Ed. — From the Sunday, March 27, print edition.
VIRGINIA BEACH — My husband and I are amid what once was called “spring cleaning” – except we’re not so much cleaning as we are “emptying out.” You see, I made the mistake of listening to a book on tape about tidying up, which set a ball rolling that now can’t be stopped.
We’re tidy people. We don’t leave stacks of stuff piled around to be done tomorrow (well, not very often). We put things away every night because we like to wake up to the peace an orderly household provides.
However, what I recently realized is that while our counters, tables and desks may be free of clutter, our closets, drawers and filing cabinets are in no way Pinterest-worthy. They are stuffed, overburdened, packed with things that don’t work, we don’t need and that someone else might find useful. Nevertheless, I found some things that just can’t be discarded – family letters.
My family has always stayed connected through the U.S. Postal Service. My grandparents and I started this tradition when I was in my twenties. I lived in New Jersey then, and they were in Pennsylvania. They had moved from the family home to a nearby retirement village, and I suppose the cleaning out they did sparked memories that begged to be written down.
I have always enjoyed a good family story, and my grandparents’ stories were especially precious to me because I was a student of folklore. I started a correspondence with my grandparents that lasted until their deaths many years later. My grandparents told me their life stories in letters I kept and recently found while tidying up our filing cabinets, which we moved from one house to another without so much as a glance inside.
Last weekend, my tidying agenda discarded like so much trash, I stood in my kitchen and “listened” to my grandparents share their wisdom with me. These old letters, yellowed and crisp now with age and time, some from my grandfather, others from my grandmother, are not random meanderings through the past. Instead, they are carefully crafted responses to my questions about the lives they led, together and apart. What I discovered in my grandparents’ letters are life lessons meant to withstand the test of time.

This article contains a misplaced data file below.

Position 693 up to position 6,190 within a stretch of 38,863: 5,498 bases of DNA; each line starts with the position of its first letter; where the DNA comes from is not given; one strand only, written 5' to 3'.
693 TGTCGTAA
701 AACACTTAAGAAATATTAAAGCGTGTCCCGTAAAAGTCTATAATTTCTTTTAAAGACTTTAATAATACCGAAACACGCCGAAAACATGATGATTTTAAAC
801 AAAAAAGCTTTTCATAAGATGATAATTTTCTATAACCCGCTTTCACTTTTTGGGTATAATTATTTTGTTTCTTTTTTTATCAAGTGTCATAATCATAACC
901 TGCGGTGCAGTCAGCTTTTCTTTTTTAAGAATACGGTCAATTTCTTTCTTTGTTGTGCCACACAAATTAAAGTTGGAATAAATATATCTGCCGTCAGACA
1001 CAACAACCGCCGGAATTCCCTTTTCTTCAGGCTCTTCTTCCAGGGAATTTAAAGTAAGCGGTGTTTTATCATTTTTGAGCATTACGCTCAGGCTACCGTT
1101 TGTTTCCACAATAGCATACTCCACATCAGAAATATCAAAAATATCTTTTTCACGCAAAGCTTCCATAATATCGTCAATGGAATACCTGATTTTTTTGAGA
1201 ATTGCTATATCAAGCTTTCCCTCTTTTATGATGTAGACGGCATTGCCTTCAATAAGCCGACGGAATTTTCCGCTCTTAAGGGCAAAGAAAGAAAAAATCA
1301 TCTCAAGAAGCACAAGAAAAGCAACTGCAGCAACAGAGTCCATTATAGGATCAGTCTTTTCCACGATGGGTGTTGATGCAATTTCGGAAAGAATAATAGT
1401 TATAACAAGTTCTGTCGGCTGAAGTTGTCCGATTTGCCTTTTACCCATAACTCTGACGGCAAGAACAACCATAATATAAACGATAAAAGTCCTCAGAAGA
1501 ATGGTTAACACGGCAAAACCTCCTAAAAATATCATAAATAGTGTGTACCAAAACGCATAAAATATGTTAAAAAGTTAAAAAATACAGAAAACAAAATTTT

In retrospect, I realized that any question I asked of them in my own letter they answered with a story rich in ancient knowledge learned through their experiences in the world. They would take my questions, often influenced by what was happening in my own life, and figure what I needed in the stories they returned to me.
I recall, on occasion, reading their stories and wondering how what they wrote addressed my original question. But now I see how wise they were. Invariably, their storied answers gave me insight into my own life – how to address challenges I faced, how to deal with heartache, how to accept disappointment, how to wallow in joy and release sorrow, how to look on each experience as a precious gift to savor and save for another time.
As I held my grandparents’ letters in my hands, I thought, sadly, that the art of the letter may be lost on this generation. Then I realized that there are other places in my house where letters are evidence that this is not the case.
My father and my youngest son have their own tradition of letter writing. For years, they’ve kept our mail carrier busy with a regularly raised red flag on our mailbox. The correspondence between my father and my son has waxed and waned over the years, but I’ve kept almost every letter my father has sent this way.
I did not have time to reread all the letters my grandparents wrote me or those my father wrote my son — these many letters I have locked away in that cabinet or rubber-banded in boxes. But I did not put them back this time to be found some other year, some other spring cleaning. I have them here on my desk, a priceless pile worth keeping.
Perhaps tidying up isn’t meant for all things.
The author is a writer, former Virginia Beach planning commissioner and professor who lives in Ashville Park. Contact her via email at firstname.lastname@example.org.
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